USRowing’s 2010 Man of the Year, William Engeman, took his very first strokes with coach Charlie Butt, as a member of Washington-Lee High School crew. The crew’s home base has been Potomac Boat Club since its establishment in 1949.
Engeman showed up for the team in 1956, after a couple of classmates said he wasn’t tough enough for crew. While his goal may have been simply to prove them wrong, he fell in love with the sensation of gliding on the Potomac, the camaraderie, the challenges and the rewards of the sport.
Engeman carried this new-found passion with him to Brown University, where he rowed from 1957-1961. He was captain of the first Brown University varsity crew, and eventually, became the first oarsman inducted into Brown’s Athletic Hall of Fame.
After graduating from the University of Virginia School of Law, Engeman moved to Cincinnati, where he spent three decades working in the employment and labor division of Taft Stettinius & Hollister. In his spare time, he rowed, coached, and helped establish rowing clubs in the Cincinnati area. His work promoting the sport through 15 National Collegiate Rowing Championships was recognized in 1998, when he was admitted as a patron to the National Rowing Hall of Fame.
For the last couple of years, Engeman has been dedicated to helping the Iraqi Rowing Federation and its athletes. He traveled to Iraq to lead training sessions and supported the Iraq team as they trained in several cities throughout the U.S., including at Princeton with our U.S. men’s team.
Engeman believes rowing provides athletes with a chance to test themselves physically and mentally, strive continually for improvement, and balance the technical aspects of the sport with the mind-clearing peace found only on the water. He wants to ensure these Iraqi athletes have the chance to realize all of rowing’s benefits, and sees the team as another way for Iraq to unite over something beyond politics, ethnic infighting and war.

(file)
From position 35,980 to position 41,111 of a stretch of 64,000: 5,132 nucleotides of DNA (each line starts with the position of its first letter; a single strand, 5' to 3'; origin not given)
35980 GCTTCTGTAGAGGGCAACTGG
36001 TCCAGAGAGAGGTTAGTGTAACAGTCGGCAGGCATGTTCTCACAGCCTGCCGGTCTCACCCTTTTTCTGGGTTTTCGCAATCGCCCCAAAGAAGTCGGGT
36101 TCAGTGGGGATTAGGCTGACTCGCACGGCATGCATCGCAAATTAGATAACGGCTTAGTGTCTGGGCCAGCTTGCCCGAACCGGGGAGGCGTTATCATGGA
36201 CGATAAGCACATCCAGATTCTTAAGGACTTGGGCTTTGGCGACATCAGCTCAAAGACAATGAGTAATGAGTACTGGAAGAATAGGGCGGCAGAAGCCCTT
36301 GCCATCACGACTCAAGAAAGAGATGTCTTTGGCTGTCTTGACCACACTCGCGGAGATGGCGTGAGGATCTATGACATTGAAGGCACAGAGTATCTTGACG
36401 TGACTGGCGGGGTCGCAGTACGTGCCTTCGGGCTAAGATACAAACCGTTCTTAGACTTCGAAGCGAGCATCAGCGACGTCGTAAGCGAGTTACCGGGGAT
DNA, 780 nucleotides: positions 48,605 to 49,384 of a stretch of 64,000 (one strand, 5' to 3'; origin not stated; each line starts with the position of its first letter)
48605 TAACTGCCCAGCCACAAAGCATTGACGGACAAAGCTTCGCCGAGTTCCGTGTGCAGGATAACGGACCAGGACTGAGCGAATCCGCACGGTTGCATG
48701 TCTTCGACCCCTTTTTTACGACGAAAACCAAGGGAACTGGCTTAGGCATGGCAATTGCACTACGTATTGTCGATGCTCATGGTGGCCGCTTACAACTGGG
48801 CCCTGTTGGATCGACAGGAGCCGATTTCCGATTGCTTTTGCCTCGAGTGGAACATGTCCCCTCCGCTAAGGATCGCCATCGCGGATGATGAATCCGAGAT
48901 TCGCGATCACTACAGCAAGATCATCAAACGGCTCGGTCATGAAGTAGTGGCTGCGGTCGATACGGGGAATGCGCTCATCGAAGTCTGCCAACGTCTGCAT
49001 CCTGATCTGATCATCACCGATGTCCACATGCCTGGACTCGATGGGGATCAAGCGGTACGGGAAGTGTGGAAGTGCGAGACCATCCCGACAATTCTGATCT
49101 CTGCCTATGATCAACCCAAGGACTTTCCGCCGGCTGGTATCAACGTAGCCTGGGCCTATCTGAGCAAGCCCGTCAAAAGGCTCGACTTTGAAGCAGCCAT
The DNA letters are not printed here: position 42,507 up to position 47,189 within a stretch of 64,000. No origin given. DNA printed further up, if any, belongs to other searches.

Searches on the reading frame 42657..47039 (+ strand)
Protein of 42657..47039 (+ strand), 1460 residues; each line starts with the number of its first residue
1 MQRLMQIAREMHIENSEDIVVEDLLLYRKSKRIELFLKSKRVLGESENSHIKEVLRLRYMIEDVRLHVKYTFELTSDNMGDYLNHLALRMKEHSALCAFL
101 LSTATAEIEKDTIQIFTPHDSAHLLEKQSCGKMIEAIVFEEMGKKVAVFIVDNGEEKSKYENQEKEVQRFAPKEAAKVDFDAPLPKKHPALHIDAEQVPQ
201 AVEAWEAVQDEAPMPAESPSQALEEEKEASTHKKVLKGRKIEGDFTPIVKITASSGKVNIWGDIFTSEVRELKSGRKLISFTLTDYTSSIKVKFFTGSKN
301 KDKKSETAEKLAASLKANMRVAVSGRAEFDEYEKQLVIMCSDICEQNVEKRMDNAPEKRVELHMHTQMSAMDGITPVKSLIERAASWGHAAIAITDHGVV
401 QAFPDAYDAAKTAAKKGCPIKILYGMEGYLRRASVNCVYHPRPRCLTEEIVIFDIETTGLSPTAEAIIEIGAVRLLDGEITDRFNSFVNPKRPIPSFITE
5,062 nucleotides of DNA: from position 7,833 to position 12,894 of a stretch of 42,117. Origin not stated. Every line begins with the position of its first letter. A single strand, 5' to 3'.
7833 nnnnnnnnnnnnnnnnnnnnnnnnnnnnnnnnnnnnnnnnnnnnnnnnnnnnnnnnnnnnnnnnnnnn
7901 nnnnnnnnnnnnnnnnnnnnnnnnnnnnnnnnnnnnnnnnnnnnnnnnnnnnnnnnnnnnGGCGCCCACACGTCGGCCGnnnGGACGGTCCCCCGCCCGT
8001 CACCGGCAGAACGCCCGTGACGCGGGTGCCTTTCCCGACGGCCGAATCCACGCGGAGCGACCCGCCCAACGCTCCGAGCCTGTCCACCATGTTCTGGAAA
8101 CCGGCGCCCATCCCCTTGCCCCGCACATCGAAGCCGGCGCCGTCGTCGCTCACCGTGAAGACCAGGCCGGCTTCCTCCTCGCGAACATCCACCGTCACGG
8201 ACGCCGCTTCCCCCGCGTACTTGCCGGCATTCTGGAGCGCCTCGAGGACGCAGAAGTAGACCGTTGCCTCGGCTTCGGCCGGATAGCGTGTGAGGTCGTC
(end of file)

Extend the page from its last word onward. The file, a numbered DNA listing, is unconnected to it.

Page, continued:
To read more about Bill Engeman’s work on behalf of the Iraq National Team, see From the Charles, Rowing with Iraq (Boston Globe, May 7, 2010).
To read more about the Iraqi team in Princeton, see Iraqi rowers persevere during war, train with U.S. team (Patrick Garrity, USAToday, October 2010).
To read the full text of the December 2, 2010, USRowing press release on Bill Engeman, scroll down.
To make a tax deductible donation online to the historic Washington-Lee High School Crew program, please visit their boosters’ site here, then click on “donate.” Arlington residents, support the crew by ordering mulch by February 26, to be delivered to your home.
Congratulations to Bill Engeman! Thanks for sharing your passion for our sport with so many others.
For the better part of this year, Bill Engeman has been focused on helping a handful of rowers from Iraq.
Along with Community Rowing’s Bruce Smith, Engeman traveled halfway around the world to work with them. And then, the duo helped a group of five rowers and one coach travel to the United States to train in Boston, in Princeton with the United States National Team, and then in Cincinnati to help them prepare to compete at the 2010 Asian Games in Guangzhou, China.
So, it was no surprise that when asked about being named USRowing’s 2010 Man of the Year, he flipped the subject back to the Iraqis.
“If I’m the man of the year, what the heck are they?” Engeman asked. And there was no stopping him. The former attorney from Cincinnati was brimming with pride. The Iraqi lightweight men’s four had finished just out of the medals, but single sculler Haeider Hamarasheid had brought home a bronze medal.